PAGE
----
DISCLAIMER: Sorry, this post may be a little more indulgent than the others have been – if you can believe that!
Having just passed a hundred posts, I thought I could spend a little time reflecting on what’s happened: when I started writing this blog at the end of February this year, I saw it purely as a means of writing about the puzzles that I enjoyed – it was all rather selfish, but hey, you didn’t have to actually read it, so I thought I might get away with it...
Okay, so the hundredth post went up at the start of November – which I reckon makes it about 12 posts a month, or a post every couple of days or so (I’m not great with numbers!) – not a bad average, although I’m rather aware that over the last couple of weeks I’ve been letting that average slip quite a bit. (Sorry. Bit of lurgy.) But that just says I’ve written a lot, and we’ve already agreed that was just me being selfish ... but the thing that has astounded me has been the reaction to the blog – there are actually people out there who seem to like it, and read it. Regularly even! As of this afternoon it had 21,700 page views, which given that I haven’t actually done anything to try and drum up any support, kind of astounds me. Heck there’s even a bunch of people signed up to follow it – admittedly I know a few of them – I’m guessing that the family kind of feels obliged to, and I can kind of understand some of the MPP guys wanting to keep up to date on MPP-stuff, but there are a bunch of names in there that I recognise from the wider puzzle-world that I’ve never met. Real puzzlers. Puzzlers who actually design things, not just play with them like me. And that’s all rather humbling actually.
A couple of weeks ago at the DCD I was more than a bit taken aback when I met folks for the first time (you know, real puzzle folks!) and they referred to my blog – that sort of blew me away a bit and made me wonder if I needed to take this whole thing a bit more seriously, after all I’m still just doing this because I enjoy it ... the fact that some others choose to read it as well is simply a bonus.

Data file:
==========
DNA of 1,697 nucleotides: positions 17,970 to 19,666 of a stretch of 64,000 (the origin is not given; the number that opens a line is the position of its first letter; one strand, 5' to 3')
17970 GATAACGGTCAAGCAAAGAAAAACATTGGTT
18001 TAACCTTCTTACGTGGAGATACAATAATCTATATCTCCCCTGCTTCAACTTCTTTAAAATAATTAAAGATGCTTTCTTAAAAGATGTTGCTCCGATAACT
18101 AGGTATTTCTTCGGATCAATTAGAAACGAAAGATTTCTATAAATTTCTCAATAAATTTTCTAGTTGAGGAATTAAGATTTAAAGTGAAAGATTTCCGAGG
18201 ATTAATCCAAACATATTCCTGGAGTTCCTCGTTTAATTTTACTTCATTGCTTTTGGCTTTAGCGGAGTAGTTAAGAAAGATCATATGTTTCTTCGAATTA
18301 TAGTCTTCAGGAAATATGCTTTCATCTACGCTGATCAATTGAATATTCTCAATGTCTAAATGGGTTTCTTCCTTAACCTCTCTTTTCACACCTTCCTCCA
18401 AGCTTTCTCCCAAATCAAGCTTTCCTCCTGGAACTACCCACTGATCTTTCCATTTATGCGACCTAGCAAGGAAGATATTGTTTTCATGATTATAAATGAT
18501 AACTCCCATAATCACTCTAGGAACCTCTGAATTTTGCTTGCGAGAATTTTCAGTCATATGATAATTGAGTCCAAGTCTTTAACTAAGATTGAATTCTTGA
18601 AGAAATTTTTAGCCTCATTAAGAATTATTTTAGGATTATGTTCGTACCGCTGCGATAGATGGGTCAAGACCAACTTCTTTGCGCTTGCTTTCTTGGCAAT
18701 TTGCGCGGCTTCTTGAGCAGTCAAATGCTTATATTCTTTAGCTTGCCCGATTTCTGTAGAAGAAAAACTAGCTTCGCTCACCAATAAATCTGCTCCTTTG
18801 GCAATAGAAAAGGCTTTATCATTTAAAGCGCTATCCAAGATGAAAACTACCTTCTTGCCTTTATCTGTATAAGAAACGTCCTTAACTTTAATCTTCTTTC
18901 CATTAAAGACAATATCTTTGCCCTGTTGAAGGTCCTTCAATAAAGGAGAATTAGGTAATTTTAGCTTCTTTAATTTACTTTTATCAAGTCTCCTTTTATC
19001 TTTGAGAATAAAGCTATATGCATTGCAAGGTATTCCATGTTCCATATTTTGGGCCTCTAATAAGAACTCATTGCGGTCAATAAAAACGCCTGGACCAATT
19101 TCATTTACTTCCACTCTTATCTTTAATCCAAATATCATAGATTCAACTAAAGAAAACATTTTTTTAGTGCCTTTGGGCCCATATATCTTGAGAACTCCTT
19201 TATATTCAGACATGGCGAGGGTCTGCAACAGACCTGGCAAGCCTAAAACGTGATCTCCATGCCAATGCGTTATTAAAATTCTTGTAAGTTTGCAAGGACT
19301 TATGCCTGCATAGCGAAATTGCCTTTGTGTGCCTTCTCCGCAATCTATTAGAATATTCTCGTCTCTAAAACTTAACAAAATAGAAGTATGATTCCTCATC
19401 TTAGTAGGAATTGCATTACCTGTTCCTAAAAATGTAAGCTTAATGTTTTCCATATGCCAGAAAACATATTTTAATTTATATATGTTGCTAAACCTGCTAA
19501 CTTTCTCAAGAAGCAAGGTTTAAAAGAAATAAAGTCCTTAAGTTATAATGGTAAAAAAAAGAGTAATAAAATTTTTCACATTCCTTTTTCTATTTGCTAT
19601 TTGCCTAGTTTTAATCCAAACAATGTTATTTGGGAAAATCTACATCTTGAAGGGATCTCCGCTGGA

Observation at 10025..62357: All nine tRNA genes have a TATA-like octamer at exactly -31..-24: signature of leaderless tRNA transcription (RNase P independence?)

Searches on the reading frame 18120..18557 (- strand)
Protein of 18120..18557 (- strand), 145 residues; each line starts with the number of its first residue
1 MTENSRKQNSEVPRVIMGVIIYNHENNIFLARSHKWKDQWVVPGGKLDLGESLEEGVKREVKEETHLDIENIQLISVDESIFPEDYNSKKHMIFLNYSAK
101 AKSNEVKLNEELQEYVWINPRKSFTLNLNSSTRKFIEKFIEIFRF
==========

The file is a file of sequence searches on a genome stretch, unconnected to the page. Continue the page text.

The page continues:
What has been quite interesting is watching the stats on the blog, and in particular what posts are more popular than others. There’s one page that got way more hits than any other. The Shapeways Shopping page, but that was pretty much all driven from somebody tagging it on Stumbleupon – presumably somebody connected to Shapeways (don’t call me cynical!). Anyway, what I find interesting is the pattern in the stats after that – all the posts that get a lot of traffic are the ones that are really about people – the one about the visit to Wil’s place was undoubtedly boosted by Wil’s mentioning it in his round robin email, but the series of posts about our MPP meetings consistently come out high in the page stats – and that, I think , confirms my old suspicion about puzzlers – they’re a good bunch and they like to hear about other puzzlers having fun with puzzles – possibly even more than just hearing about the puzzles themselves. Those are also the posts with the longest list of comments on them ... and speaking of comments – over 150 of them have been added to the blog – and that’s great – it’s kinda nice hearing people’s thoughts or having them share their stories and experiences in here as well. So thanks to those of you who’ve taken the trouble to do that.
One other thing I hadn’t realised was quite how much non-standard English has crept into my language in general, and my casual writing in particular. Quite a few times I’ve found myself having to explain a phrase or two in an email to someone who’s just been totally confused by my turn of phrase. [I blame my South African upbringing and spending 5 years in Glasgow before moving down to England.] Given quite how much I’ve managed to confuse some folks in the States with my version of English, I have no idea how my French and Russian readers (yeah!) are managing to put up with my writing.